By Donna Furey
At Slice Pizza and Beer in Laguna Beach, each pizza is served up in a work of art.
The eatery is promoting the work of local artists by displaying their designs on their pizza boxes. This week, Slice co-owner Suzanne Redfearn announced the release of their second artist-designed box.
“In keeping with the concept of promoting community, we decided when we opened to have local artists design our boxes,” Redfearn said.
When Redfearn spotted a copy of a woodcut print by local painter and screen printer Cynthia Fletcher on social media, she knew the depiction of two clasped hands representing kindness and unity was ideal for Slice’s inaugural pizza box. “It was the perfect image to convey our concept of gathering and community,” Redfearn said.
Fletcher, a local resident of 36 years, said her wood cut was about “calming the public dialog by being quietly friendly and supportive on a personal level.” The piece is part of a series of prints she made of hands helping and hands holding.
“I felt that our angry national divisions could be eased by simple one-on-one kindness and fundamental acts of grace and respect,” Fletcher said. She chose a quote from Mother Teresa for the inside lid of her box. “If we have no peace, it is because we have forgotten that we belong to each other.”
Ceramicist Sharon Hardy designed Slice’s new box, inspired by the hawks that can be seen every morning soaring over the hills near Cerritos Drive.
Opening the lid of the box reveals a quote from Langston Hughes: “Hold fast to dreams, for if dreams die, life is a broken-winged bird.” Hardy, who has lived in Laguna for close to three decades, said, “I love the quote because it’s just so true. You have to keep dreaming.”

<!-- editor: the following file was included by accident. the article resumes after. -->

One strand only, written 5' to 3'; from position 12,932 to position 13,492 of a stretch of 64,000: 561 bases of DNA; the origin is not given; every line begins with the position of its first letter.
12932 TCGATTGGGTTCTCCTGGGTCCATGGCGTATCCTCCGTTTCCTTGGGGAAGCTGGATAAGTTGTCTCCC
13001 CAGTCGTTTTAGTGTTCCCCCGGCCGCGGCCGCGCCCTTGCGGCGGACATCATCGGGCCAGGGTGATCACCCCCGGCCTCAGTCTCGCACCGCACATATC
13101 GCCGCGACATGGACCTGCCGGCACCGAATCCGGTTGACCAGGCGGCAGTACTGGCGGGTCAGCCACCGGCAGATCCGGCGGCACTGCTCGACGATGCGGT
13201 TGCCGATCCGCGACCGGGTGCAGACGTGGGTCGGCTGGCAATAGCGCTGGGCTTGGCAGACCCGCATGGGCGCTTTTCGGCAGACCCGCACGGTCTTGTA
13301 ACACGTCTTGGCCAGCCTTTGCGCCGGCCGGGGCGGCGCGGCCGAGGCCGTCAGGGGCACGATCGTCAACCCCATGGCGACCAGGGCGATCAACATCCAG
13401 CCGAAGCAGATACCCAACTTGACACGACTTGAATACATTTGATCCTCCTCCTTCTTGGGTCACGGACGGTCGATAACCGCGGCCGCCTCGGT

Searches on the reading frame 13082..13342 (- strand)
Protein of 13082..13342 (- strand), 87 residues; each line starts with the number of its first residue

Before opening Slice at the corner of Forest Avenue and 3rd Street, Redfearn said she and her husband did “a lot of research” into pizza and pizzerias. Their concept of promoting community was inspired by time they spent in Italy where, everywhere they went, they encountered groups of people gathered, talking and interacting. In addition to pizza, salads and sides, the restaurant has a wall of tap beers which customers can serve themselves.
Redfearn had seen Hardy’s work with bird sculptures and feathered ceramic wall pieces before she invited the artist to submit designs for their pizza boxes. Hardy offered a half dozen designs; Redfearn chose the one that “spoke the most to Laguna.”
“I’ve been working seriously as a ceramic artist for the last 10 years, but I thought this would be a really fun project, and it was,” Hardy said.
Redfearn orders 30,000 boxes at a time and said that when the supply of boxes by Hardy runs low, she will seek another local artist to design the next box.